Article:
With more than 2,000 cameras installed at the Borgata by North American Video, casino security personnel can closely monitor activity in the casino and all around the complex. Through the strategic placement of cameras, the Borgata’s video security & surveillance system achieves almost 100 percent coverage of the facility, allowing personnel to track an individual in and around the property without ever losing visual contact.
Borgata Hotel Casino and Spa in Atlantic City, N.J., is the first casino hotel to be built in Atlantic City in 13 years – and it appears to have been well worth the wait. The $1.1 billion joint venture between Boyd Gaming Corp. and MGM MIRAGE, which opened its doors on July 3, 2003, features a 125,000 square-foot casino, 11 restaurants, 11 retail shops, a 50,000-square-foot spa, 70,000 square feet of event space, a 1,000-seat theater, and parking for 7,100 cars. The gaming space includes 145 gaming tables, 3,640 slot machines, Keno and a race book.

Borgata’s security and surveillance personnel keep watch over the massive facility with a highly sophisticated video surveillance and security system designed and implemented by North American Video, Brick, N.J. The system features more than 2,000 video cameras strategically located throughout the facility and parking areas. The cameras are controlled by two Pelco CM9760 matrix switching systems.

In essence, there are two video systems deployed at Borgata. A 1312 x 64 matrix system is located in the surveillance department’s control room and a 896 x 16 matrix system is installed in the security department’s control room. The surveillance system employs the majority of the 2,000 cameras installed at Borgata to monitor and record all activities in the gaming areas and locations where cash is handled. The security video system is deployed to monitor the hotel and spa facilities, shopping and dining areas, back of the house areas, building perimeter and parking facilities.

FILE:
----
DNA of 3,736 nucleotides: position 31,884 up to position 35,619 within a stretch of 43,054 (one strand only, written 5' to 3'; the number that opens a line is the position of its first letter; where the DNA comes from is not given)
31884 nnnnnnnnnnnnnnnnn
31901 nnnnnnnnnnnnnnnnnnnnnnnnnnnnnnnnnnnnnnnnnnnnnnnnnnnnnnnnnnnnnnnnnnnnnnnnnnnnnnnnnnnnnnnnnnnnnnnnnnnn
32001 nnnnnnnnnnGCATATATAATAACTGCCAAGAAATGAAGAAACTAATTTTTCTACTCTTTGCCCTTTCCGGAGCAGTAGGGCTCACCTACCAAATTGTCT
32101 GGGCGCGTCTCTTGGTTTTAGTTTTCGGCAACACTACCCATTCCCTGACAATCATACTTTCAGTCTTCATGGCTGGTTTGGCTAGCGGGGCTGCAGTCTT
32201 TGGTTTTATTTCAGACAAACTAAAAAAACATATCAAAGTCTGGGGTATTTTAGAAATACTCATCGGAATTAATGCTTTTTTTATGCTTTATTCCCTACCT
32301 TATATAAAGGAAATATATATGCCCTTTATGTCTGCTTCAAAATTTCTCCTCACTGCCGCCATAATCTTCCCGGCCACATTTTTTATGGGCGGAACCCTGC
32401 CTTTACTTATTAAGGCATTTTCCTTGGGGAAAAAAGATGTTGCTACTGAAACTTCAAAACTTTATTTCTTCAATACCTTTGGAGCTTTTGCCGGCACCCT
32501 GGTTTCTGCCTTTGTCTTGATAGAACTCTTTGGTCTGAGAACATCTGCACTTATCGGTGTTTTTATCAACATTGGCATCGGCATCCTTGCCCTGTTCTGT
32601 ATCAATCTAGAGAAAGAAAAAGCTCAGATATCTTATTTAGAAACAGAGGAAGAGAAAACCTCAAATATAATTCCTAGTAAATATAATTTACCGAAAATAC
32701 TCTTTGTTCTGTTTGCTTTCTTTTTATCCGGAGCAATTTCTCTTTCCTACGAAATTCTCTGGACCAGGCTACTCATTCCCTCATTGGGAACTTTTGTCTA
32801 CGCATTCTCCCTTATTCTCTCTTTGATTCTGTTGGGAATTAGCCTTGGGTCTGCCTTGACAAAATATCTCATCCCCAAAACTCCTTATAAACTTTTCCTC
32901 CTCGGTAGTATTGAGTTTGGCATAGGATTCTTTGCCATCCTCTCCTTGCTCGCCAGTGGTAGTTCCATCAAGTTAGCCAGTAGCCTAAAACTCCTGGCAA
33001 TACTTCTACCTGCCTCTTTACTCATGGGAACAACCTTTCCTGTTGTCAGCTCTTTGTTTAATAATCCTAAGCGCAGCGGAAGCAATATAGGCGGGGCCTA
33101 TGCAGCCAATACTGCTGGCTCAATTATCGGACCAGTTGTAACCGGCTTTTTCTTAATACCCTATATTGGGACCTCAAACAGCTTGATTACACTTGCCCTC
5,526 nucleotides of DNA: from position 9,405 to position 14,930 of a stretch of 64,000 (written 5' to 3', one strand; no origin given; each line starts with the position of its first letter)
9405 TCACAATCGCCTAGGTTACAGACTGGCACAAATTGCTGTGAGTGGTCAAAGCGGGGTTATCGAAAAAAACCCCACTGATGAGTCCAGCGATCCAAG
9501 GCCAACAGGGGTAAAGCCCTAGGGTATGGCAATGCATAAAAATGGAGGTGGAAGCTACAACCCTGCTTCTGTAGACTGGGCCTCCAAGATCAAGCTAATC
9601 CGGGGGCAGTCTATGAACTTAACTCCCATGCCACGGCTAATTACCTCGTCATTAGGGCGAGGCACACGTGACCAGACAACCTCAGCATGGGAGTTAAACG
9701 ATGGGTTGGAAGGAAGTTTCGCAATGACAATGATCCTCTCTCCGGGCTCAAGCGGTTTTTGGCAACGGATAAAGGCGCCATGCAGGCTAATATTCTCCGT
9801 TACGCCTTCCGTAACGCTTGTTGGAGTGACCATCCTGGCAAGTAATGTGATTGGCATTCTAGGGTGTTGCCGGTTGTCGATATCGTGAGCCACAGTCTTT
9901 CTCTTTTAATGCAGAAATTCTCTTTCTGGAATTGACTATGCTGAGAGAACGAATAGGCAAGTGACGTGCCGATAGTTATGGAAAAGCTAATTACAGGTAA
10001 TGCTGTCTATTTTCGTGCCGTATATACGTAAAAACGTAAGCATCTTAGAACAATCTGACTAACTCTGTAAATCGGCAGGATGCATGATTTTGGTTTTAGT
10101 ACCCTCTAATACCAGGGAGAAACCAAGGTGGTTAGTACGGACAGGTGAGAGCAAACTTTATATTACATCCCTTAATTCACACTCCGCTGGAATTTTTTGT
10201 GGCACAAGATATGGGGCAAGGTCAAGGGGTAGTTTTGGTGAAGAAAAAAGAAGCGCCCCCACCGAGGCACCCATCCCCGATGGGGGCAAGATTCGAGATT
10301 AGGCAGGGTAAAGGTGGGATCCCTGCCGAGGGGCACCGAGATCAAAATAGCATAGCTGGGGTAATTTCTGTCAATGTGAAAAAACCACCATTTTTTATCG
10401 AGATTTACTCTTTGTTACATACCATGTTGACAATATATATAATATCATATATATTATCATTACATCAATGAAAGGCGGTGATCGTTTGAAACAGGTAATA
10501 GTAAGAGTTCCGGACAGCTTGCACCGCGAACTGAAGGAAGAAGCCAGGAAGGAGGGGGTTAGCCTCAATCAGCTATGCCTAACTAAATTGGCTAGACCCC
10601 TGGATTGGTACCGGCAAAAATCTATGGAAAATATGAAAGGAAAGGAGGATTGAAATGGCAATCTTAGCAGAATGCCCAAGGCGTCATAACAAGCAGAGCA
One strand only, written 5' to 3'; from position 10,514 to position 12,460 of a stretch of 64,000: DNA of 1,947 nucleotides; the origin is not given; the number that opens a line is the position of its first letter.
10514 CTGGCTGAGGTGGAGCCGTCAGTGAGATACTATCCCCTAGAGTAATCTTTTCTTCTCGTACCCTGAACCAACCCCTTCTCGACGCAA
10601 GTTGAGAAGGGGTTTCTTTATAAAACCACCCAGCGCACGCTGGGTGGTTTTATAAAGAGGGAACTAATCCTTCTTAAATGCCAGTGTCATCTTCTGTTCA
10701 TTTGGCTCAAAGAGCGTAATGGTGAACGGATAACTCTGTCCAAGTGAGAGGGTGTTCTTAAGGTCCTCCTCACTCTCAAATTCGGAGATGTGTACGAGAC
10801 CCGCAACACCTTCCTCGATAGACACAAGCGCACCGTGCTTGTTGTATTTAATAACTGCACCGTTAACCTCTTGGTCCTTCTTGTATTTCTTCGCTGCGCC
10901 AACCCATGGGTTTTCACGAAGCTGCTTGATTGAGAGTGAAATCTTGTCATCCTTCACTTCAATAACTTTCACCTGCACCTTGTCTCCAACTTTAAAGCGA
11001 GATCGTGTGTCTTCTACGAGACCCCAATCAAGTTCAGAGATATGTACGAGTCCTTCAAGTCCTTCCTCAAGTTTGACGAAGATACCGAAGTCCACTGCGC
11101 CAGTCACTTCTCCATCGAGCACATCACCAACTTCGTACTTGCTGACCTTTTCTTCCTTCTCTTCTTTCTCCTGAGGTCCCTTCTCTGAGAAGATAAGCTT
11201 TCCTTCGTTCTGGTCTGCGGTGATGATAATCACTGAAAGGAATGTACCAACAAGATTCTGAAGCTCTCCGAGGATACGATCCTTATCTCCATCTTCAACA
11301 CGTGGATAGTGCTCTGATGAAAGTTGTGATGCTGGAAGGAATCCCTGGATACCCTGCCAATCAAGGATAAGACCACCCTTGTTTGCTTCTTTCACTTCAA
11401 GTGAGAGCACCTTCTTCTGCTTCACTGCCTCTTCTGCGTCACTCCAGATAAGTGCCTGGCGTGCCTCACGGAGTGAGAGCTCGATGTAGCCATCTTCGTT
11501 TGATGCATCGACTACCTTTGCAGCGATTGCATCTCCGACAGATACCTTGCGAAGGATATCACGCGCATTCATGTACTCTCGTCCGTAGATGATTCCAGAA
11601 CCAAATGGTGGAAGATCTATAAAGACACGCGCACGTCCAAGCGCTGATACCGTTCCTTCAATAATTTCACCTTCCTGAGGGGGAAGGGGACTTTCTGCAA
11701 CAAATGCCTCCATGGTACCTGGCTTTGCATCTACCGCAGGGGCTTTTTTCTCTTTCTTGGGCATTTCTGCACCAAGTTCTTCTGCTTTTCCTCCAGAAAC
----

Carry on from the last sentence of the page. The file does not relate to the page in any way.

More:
Above, Greg Schaaf, surveillance director at the Borgata, stands in front of one of the VCR racks installed by North American Video. The Borgata records all activity from more than 2,000 cameras installed throughout the facility.
Cameras are connected to the two control rooms via coax and unshielded twisted pair (UTP) Category 5 (CAT5). Cameras connected on the coax system use 20-gauge RG59 Plenum, which runs from each camera location to one of a few dozen IDF closets located throughout the Borgata, where the cameras’ power supplies are also located. Here, the video and data signals are processed through data distribution units and run through patch panels that connect to the control rooms.

Cameras connected with CAT5 are generally longer camera runs ranging from 1,500 to 2,000 feet. These cameras are connected using Nitek Active Hubs, which allow the transmission of real-time monochrome and/or color video over UTP telephone wire. The interference rejection ability of the Nitek Active Hubs allow video signals to co-exist in the same wire bundle as telephone, data or low-voltage power circuits.

Joe Gyurics, national director of technical services at North American Video, has been on-site at the Borgata for more than two years supervising every phase of installation and activation of the facility’s sophisticated video security and surveillance system.

The Designers & the Design

The massive video surveillance and security system was designed by North American Video’s engineering staff in conjunction with Richard Billington, surveillance equipment manager for Boyd Gaming, and Greg Schaaf, surveillance director at Borgata.

“We approached this project in a unique manner – with me being located in Las Vegas and Greg Schaaf on-site at Borgata in Atlantic City,” Billington says. “We had been working on a general spec with consulting engineers about a year before a security systems integrator was selected. After reviewing several integrators, we selected North American Video because we felt they were best qualified to be our eyes and ears on this massive installation. This was a management consideration as much as equipment purchase decision. From our initial discussions, it was clear that we were all on the same page.

“I started working with Rich Billington approximately three years ago on the initial camera layout and system design,” Schaaf says. “When construction started, we worked very closely with the contractors and construction crews, but most of this was coordinated by North American Video. Their team put together the actual system layouts from the architectural plans and generated the CAD drawings for the matrix systems well before we were on-site.